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Great Lakes-Seaway News' purpose is to provide news, critical information updates, and thoughtful commentary to those who care about the Great Lakes-St. Lawrence Seaway System specifically, and the maritime industry in general. It is important that Great Lakes-Seaway News also become a forum and online meeting place so that ideas can be presented, issues can be debated and relationships can be made to advance the seaway system’s interests for now and for the future.

Therefore, Great Lakes Seaway News will serve as the Great Lakes-St. Lawrence Seaway System's newspaper, its online bulletin board, its meeting place for innovation and discussion, and its clubhouse for the development of plans and activities which will serve those who participate in the online marketplace of ideas.

Great Lakes-Seaway News is an independent publication and as such, is not affiliated in any way with the U.S. Saint Lawrence Seaway Development Corporation, the Canadian St. Lawrence Seaway Management Corporation, the U.S. Army Corps of Engineers or any other agencies of the governments of the United States of America or Canada. 

Great Lakes-Seaway News is a publication of PRI Strategy Management, Inc.  All rights reserved.


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Port of Milwaukee To Host Five Great Lakes Vessels For Winter Lay-up

Three 1,000-foot long U.S.-flag Great Lakes bulk cargo vessels will be laying up for the winter at the Port of Milwaukee. The Stewart J. Cort, the Edwin H. Gott and the Burns Harbor, are making the Port their winter home.

The Port of Milwaukee will also be hosting two integrated tug/barge cement carriers:  the tug Samuel de Champlain with the barge Innovation and the G.L. Ostrander paired with its barge unit, Integrity.

The vessels will pay a mooring fee and other charges for winter mainenance services offered by the Port. While the fees paid by the ships is just a tiny fraction of the the Port's revenue base, the fees are a way to earn revenue while the Great Lakes-St. Lawrence Seaway System is closed for winter maintenance.

According to Port of Milwaukee spokesman Jeff Fleming, the ships spending the winter at the Port often conduct winter maintenance on the vessels and make some repairs during February and march in preparation for the next shipping season and local companies and local workers are hired to do much of the work.   

While the five afroementioned ships are tied up at the Port of Milwaukee until spring, the Port is staying busy handling other ships which are still bringing important commodiites to the Port such as road salt.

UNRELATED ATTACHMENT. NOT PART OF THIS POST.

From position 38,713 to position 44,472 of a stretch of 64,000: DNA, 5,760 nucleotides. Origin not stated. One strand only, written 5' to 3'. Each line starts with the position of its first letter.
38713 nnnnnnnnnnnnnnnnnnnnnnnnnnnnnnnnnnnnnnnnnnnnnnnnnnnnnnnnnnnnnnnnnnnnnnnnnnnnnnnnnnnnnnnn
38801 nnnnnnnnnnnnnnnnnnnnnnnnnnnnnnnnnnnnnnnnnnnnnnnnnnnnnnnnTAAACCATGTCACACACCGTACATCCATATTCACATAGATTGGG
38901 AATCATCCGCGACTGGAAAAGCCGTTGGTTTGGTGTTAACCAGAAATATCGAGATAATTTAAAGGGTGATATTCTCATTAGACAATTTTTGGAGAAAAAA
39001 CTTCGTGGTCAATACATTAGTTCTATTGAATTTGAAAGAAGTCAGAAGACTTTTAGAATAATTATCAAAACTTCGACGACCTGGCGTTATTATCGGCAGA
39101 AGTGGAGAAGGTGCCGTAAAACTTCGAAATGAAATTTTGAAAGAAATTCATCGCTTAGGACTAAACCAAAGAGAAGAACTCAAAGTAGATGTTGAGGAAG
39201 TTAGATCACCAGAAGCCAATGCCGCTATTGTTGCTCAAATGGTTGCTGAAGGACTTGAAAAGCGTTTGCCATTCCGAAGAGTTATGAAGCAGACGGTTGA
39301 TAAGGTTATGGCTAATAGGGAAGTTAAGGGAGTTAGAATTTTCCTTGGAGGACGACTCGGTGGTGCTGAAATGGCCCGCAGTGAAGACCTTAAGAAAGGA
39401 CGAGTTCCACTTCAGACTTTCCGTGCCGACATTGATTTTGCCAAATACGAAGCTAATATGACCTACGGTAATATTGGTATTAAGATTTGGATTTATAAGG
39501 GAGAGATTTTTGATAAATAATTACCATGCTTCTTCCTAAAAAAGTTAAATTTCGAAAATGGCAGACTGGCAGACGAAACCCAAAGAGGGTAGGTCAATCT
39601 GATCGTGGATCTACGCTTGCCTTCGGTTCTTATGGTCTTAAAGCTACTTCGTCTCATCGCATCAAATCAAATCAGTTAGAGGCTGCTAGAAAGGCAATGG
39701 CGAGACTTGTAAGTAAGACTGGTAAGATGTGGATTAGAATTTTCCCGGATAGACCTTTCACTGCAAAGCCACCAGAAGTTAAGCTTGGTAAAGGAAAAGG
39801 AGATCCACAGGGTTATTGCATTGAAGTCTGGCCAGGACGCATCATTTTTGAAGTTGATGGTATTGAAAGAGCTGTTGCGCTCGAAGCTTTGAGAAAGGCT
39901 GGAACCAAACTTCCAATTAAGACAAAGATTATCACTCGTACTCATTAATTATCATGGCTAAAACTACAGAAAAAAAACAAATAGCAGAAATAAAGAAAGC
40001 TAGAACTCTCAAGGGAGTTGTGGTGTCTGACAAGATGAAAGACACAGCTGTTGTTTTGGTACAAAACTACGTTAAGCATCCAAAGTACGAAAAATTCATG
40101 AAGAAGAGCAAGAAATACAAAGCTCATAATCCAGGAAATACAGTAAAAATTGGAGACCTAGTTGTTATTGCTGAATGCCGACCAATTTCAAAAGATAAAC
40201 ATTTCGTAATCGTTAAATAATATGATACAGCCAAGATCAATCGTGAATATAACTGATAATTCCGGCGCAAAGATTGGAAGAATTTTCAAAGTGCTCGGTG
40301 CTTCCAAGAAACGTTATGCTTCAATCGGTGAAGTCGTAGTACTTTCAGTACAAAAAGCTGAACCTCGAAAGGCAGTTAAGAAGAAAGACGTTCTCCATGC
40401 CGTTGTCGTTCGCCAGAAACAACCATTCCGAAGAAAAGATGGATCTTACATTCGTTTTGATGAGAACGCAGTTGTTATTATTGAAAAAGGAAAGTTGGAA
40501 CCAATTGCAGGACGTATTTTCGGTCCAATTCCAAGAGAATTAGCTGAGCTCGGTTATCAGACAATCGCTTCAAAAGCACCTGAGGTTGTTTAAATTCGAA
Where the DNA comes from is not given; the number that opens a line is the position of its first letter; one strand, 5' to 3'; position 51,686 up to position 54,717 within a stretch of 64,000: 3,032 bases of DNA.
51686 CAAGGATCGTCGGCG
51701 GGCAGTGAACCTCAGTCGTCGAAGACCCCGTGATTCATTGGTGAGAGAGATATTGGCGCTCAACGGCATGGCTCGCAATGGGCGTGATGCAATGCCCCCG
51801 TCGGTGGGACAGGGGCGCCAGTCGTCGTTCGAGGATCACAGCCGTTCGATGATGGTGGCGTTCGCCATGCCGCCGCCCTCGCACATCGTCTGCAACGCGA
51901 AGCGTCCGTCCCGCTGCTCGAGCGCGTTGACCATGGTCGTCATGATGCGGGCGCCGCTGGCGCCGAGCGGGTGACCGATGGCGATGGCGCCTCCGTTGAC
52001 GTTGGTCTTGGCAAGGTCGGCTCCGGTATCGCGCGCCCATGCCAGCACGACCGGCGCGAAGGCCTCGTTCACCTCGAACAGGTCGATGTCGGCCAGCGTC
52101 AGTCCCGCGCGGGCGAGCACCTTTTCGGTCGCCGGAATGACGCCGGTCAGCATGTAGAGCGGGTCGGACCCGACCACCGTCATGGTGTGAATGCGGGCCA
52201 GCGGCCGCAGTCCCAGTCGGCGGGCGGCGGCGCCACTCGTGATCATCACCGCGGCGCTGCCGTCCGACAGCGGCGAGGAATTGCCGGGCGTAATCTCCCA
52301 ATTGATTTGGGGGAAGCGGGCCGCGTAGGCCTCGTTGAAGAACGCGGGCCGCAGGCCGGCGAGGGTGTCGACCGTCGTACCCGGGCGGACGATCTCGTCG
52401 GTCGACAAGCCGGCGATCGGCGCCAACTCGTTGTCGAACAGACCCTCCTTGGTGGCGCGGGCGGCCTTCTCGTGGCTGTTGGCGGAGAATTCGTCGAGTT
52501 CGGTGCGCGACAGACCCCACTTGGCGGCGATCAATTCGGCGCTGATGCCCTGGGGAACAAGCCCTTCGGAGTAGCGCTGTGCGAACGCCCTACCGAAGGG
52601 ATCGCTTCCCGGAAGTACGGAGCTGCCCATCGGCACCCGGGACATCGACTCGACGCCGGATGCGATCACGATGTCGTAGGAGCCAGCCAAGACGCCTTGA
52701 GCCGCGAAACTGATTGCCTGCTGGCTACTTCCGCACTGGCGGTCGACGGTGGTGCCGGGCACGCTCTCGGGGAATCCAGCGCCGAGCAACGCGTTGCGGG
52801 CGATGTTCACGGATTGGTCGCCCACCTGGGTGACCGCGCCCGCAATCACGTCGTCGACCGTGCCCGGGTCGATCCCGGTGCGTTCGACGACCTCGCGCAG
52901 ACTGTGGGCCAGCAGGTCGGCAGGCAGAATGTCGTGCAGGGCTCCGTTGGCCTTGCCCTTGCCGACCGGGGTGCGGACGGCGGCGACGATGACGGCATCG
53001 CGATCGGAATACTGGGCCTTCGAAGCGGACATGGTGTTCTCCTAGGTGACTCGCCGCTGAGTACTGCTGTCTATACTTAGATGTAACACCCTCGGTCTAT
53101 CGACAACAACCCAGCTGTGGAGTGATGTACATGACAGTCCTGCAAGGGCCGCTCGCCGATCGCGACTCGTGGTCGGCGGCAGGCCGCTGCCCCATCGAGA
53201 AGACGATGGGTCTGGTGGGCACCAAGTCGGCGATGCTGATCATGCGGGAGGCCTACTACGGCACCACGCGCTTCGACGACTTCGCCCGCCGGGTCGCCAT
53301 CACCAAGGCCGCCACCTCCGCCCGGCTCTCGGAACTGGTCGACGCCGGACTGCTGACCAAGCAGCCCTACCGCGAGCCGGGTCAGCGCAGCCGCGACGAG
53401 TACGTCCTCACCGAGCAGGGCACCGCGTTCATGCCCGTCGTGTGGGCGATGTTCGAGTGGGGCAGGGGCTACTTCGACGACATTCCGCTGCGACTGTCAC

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The St. Lawrence Seaway's Automated Mooring System


Weekly Steel Production Declines As Great Lakes-Seaway System Closes

Raw steel production declined to 650,000 tons in the Great Lakes region last week as the industry felt the effects of the closing of the Great Lakes-Seaway navigation season.

U.S. steel production sank by 4.89 percent in the week that ended Saturday, as capacity utilization fell by four full percentage points, according to estimates produced by the American Iron and Steel Institute.  Steel production in the Great Lakes region dropped by 21,000 tons, or about 3.1 percent.

Most of the raw steel production in the Great Lakes region takes place in Northwest Indiana.

Nationally, U.S. steel mills had a capacity utilization rate of 75.1 percent last week, down from 79 percent a week earlier. The capacity utilization rate had been 75.8 percent at the same time a year earlier.

Steel exports declined by 5.6 percent from October to November, falling below 1 million net tons for the first time since February though they were still 1.6 percent higher year-over-year, according to the American Institute of International Steel. Exports to Canada were down 10.7 percent in November, while exports to Mexico were unchanged from October but 15.8 percent higher than at the same point in 2013.

Canada and Mexico are by far the two largest export markets for steel forged in the United States.

Total exports through the end of November stood at 11.12 million net tons, a 6 percent decline compared to the same period in 2013. Exports to Canada were down 5.3 percent for the year, while exports to Mexico were up by 2.6 percent.


Great Lakes Water Levels Expected To Stay High This Year